This Is It

The future is now

Olowokandi's absence on the court has created more minutes for Mark Madsen, who appears primed to become the most pleasant surprise (and, at a salary of little more than a million dollars per year, the best bargain) of the Wolves' 2003-04 season. It's a safe bet that Madsen possesses the most exotic thumbnail history in the NBA--he's a former Mormon missionary with an economics degree from Stanford who started 22 games for the Lakers last year and has been nicknamed "Mad Dog" since the fifth grade. More to the point, the 6'9" center/power forward has a blue-collar sensibility, plays with nonstop energy perhaps best described as physical muckraking, and wouldn't care if he only touched the ball during steals and rebounds.

When the Lakers were in the process of drafting Madsen, the team's personnel director Jerry West made a real impact by telling the center that playing hard is a skill just like shooting and rebounding. "It made me realize that playing hard is the one thing I can control," Madsen says.

"He is going to be very important to our team," Sichting predicts. "I'm not necessarily comparing him to Dennis Rodman, but once in a while you'll have a guy like Rodman or Charles Outlaw, who can come in and change the tempo of a game just like you've seen quick, smaller point guards do. He's got a motor that goes all the time and there's nothing phony about him--the fans are going to love him. He's going to make us a better practice team and he's got more skills than I thought he had."

Clockwise from bottom left: Sam Cassell, Troy Hudson, Michael Olowokandi, Wally Szczerbiak, and Kevin Garnett; add in Latrell Sprewell, Mark Madsen, Fred Hoiberg, and Ervin Johnson, and the Wolves have their strongest roster in team history
David Kern
Clockwise from bottom left: Sam Cassell, Troy Hudson, Michael Olowokandi, Wally Szczerbiak, and Kevin Garnett; add in Latrell Sprewell, Mark Madsen, Fred Hoiberg, and Ervin Johnson, and the Wolves have their strongest roster in team history

Those skills should continue to improve, as Madsen has been staying after practice and soaking up pointers from McHale about footwork and spin moves in the low post.

Madsen isn't the only bit player who has turned coaches' heads during the preseason. In late July, the Wolves were able to sign eight-year veteran shooting guard/small forward Fred Hoiberg to a minimum contract. The 6'5" Hoiberg has served in roles ranging from captaincy of the Chicago Bulls to last guy off the bench. He bears some similarity to Anthony Peeler (one of Saunders's favorite players) in that, while he is known primarily as a shooter, his 41-percent career field goal accuracy may be the weakest aspect of his otherwise solid, all-around game.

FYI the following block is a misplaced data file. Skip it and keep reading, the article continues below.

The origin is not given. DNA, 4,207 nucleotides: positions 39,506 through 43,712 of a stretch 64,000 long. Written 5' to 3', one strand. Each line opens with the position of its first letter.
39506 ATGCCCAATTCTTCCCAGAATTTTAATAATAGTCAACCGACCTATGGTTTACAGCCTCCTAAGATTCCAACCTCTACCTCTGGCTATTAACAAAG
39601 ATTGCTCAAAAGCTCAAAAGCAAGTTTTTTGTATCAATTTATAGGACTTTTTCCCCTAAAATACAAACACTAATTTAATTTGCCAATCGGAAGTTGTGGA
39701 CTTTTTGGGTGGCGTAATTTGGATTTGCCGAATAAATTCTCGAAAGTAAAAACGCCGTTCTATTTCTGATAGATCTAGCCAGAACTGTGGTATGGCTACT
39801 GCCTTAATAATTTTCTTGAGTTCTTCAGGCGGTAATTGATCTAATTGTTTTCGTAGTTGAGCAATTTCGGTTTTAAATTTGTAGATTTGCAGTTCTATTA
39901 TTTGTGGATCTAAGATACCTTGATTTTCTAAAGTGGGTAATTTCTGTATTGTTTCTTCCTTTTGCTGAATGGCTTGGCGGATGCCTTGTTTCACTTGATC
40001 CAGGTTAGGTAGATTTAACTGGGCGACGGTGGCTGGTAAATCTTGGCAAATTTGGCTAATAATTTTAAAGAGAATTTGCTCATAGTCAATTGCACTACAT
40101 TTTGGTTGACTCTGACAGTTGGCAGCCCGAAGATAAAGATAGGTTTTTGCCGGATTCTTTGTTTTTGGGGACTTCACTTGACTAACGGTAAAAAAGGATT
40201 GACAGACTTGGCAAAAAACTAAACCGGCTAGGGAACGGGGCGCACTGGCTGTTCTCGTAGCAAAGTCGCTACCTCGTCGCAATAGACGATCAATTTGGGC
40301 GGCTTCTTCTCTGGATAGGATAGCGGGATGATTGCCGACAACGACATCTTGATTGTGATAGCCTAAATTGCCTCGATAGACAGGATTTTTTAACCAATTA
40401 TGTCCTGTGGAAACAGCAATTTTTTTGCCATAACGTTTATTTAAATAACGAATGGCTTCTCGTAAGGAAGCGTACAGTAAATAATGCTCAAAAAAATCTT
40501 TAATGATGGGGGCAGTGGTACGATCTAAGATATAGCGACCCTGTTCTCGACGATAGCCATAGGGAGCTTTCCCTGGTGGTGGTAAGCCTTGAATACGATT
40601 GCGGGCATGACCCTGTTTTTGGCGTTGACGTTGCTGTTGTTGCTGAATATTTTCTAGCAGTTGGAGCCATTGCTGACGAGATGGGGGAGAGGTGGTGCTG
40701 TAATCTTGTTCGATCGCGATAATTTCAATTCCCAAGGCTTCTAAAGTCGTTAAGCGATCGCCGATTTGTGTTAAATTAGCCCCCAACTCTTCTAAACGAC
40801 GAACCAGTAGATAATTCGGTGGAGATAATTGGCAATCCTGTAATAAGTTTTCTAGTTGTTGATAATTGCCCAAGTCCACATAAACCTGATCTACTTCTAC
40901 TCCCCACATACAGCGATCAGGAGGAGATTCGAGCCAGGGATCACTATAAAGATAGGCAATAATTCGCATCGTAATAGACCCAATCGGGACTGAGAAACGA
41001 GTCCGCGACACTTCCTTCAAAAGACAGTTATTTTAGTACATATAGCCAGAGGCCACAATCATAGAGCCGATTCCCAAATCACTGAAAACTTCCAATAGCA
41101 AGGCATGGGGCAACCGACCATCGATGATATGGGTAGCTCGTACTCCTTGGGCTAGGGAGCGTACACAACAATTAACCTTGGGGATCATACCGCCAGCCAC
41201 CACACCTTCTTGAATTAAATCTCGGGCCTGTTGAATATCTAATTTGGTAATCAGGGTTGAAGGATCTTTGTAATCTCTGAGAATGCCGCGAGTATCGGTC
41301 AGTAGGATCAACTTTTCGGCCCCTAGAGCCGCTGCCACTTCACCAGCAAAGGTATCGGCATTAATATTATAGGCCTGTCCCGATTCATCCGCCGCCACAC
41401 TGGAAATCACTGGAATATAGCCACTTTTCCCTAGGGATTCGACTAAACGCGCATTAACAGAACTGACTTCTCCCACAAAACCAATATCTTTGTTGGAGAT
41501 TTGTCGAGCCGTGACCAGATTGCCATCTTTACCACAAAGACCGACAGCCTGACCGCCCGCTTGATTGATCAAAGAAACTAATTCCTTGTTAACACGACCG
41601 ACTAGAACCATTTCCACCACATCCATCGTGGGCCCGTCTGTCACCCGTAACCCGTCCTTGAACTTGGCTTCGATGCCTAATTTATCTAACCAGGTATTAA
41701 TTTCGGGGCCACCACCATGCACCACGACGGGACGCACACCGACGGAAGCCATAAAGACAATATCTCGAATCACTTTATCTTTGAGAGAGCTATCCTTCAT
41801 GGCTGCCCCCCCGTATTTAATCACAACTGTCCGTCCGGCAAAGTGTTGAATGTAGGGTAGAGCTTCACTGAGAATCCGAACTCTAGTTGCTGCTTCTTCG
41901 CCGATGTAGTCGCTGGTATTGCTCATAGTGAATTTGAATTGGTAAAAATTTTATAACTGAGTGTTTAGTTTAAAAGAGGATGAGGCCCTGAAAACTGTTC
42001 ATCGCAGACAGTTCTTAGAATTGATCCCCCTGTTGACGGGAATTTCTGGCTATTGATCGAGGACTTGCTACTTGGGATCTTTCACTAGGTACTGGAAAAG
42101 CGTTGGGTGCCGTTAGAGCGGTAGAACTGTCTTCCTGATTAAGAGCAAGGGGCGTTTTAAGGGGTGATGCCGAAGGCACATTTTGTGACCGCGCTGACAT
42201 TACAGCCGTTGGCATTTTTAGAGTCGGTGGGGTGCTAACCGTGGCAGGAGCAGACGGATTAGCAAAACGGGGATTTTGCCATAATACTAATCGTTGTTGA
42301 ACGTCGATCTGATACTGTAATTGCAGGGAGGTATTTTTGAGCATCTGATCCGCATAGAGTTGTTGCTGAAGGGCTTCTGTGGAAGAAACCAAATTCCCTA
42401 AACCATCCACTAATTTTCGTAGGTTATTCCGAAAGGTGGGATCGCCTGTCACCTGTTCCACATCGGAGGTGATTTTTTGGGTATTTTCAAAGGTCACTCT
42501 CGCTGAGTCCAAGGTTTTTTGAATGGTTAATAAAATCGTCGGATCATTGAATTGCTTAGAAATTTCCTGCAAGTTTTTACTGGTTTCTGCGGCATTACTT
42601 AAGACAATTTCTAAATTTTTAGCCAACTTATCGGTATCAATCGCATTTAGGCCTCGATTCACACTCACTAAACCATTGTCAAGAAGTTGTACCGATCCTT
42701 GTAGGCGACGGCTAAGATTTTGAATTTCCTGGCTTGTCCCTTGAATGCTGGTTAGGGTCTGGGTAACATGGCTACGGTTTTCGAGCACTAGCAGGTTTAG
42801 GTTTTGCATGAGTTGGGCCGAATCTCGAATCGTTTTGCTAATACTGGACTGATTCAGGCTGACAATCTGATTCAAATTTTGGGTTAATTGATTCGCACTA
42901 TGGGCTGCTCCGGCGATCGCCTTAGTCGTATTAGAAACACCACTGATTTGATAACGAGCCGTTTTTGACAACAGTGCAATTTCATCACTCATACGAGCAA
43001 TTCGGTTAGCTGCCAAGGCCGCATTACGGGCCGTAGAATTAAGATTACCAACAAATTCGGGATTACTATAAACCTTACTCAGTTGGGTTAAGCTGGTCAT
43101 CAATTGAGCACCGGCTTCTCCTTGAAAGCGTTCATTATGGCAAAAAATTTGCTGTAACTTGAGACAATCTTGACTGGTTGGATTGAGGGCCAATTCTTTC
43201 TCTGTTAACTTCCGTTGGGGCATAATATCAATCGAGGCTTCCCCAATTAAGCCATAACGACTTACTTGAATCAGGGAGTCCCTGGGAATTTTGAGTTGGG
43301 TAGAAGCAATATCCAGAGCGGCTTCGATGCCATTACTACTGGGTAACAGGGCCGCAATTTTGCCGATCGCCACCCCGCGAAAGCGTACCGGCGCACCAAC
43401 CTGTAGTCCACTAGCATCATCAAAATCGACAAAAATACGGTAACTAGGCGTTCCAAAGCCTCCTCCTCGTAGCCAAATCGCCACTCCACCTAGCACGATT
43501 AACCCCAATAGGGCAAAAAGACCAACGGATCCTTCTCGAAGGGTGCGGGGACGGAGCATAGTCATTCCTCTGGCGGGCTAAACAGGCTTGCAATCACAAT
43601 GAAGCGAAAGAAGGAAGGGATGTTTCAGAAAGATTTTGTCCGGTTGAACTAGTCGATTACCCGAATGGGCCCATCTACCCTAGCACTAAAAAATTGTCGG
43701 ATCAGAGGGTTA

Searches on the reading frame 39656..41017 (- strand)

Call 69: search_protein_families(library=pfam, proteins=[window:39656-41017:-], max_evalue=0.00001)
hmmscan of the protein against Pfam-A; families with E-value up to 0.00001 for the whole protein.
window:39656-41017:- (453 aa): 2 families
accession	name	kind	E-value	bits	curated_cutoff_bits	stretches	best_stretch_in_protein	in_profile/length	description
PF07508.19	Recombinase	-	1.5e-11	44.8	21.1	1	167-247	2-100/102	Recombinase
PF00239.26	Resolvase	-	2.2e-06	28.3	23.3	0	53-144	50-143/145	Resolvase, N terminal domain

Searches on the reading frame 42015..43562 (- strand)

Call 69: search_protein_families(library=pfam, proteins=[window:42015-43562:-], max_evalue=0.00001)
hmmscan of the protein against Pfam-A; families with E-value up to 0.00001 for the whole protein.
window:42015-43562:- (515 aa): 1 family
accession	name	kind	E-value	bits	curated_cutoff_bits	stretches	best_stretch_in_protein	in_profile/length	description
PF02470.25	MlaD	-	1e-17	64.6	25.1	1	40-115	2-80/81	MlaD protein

"Fred Hoiberg has been one of the surprises of our camp," Saunders said in mid-October. "He is an exceptional defender and does a lot of different things well. I'd say right now he is going to push for a lot of playing time. It's important for Wally and the rest of the guys to know that I'm going to go with the five guys who play best together, and let the competition bring out the best and worst in individuals."

Having the coach call him out by name as a potential loser of playing time suggests that Wally Szczerbiak is losing prestige in the ball club. That's not a scenario anyone would have envisioned less than a year ago when Szczerbiak signed a six-year, $60-million contract extension that marked him as a cornerstone of the future, and the franchise's marquee attraction if the Wolves failed to re-sign KG to a new deal. Since then, Wally has figuratively and literally lost his footing. Garnett has inked a pact that he claims will keep him in Minnesota for the rest of his career, and Cassell and Sprewell have been acquired. The seemingly minor dislocated-toe injury Szczerbiak suffered in last year's first preseason game was slow to heal, and sidelined him for more than two months. Then there was his awful performance in last year's playoff series loss to the Lakers, who gave him no room to maneuver, overplayed his right side, and exposed his penchant for turnovers and his inability to create his own shot.

"Yeah, [the Lakers] kicked Wally's ass last year," McHale said on the day before training camp three weeks ago. "He got his butt whupped. They pushed up into him, made him go left, bodied him. But I think Wally understands that, and he is going to get better." But within days, the dislocated little toe had apparently altered the way Szczerbiak put pressure on his left foot, leading to plantar fasciitis, a painfully chronic inflammation of the arch that has again forced him out of action.

The optimistic scenario is that the inflammation will soon vanish and not recur, and that KG, Spree, and Cassell will occupy opposing defenders enough to free Wally up for what is still one of the league's most accurate jump shots. The reality is that a fairly one-dimensional scorer, no matter how deadly his jumper, is not as beneficial to the revamped Wolves as staunch defenders who can shut down penetration on the perimeter, intimidate interior shooters, and enable the offense without handling the ball.

The enthusiasm over Madsen and Hoiberg may be preseason infatuations that lose luster when the games start to count. But ever since the Wolves acquired Cassell, Saunders has been enamored with the prospect of pairing him and Hudson in the backcourt, compensating for their lack of size on defense by deploying his matchup zone. Unless he's planning to bench Spree or KG, or go with a very, very small lineup, that means Wally will sit.

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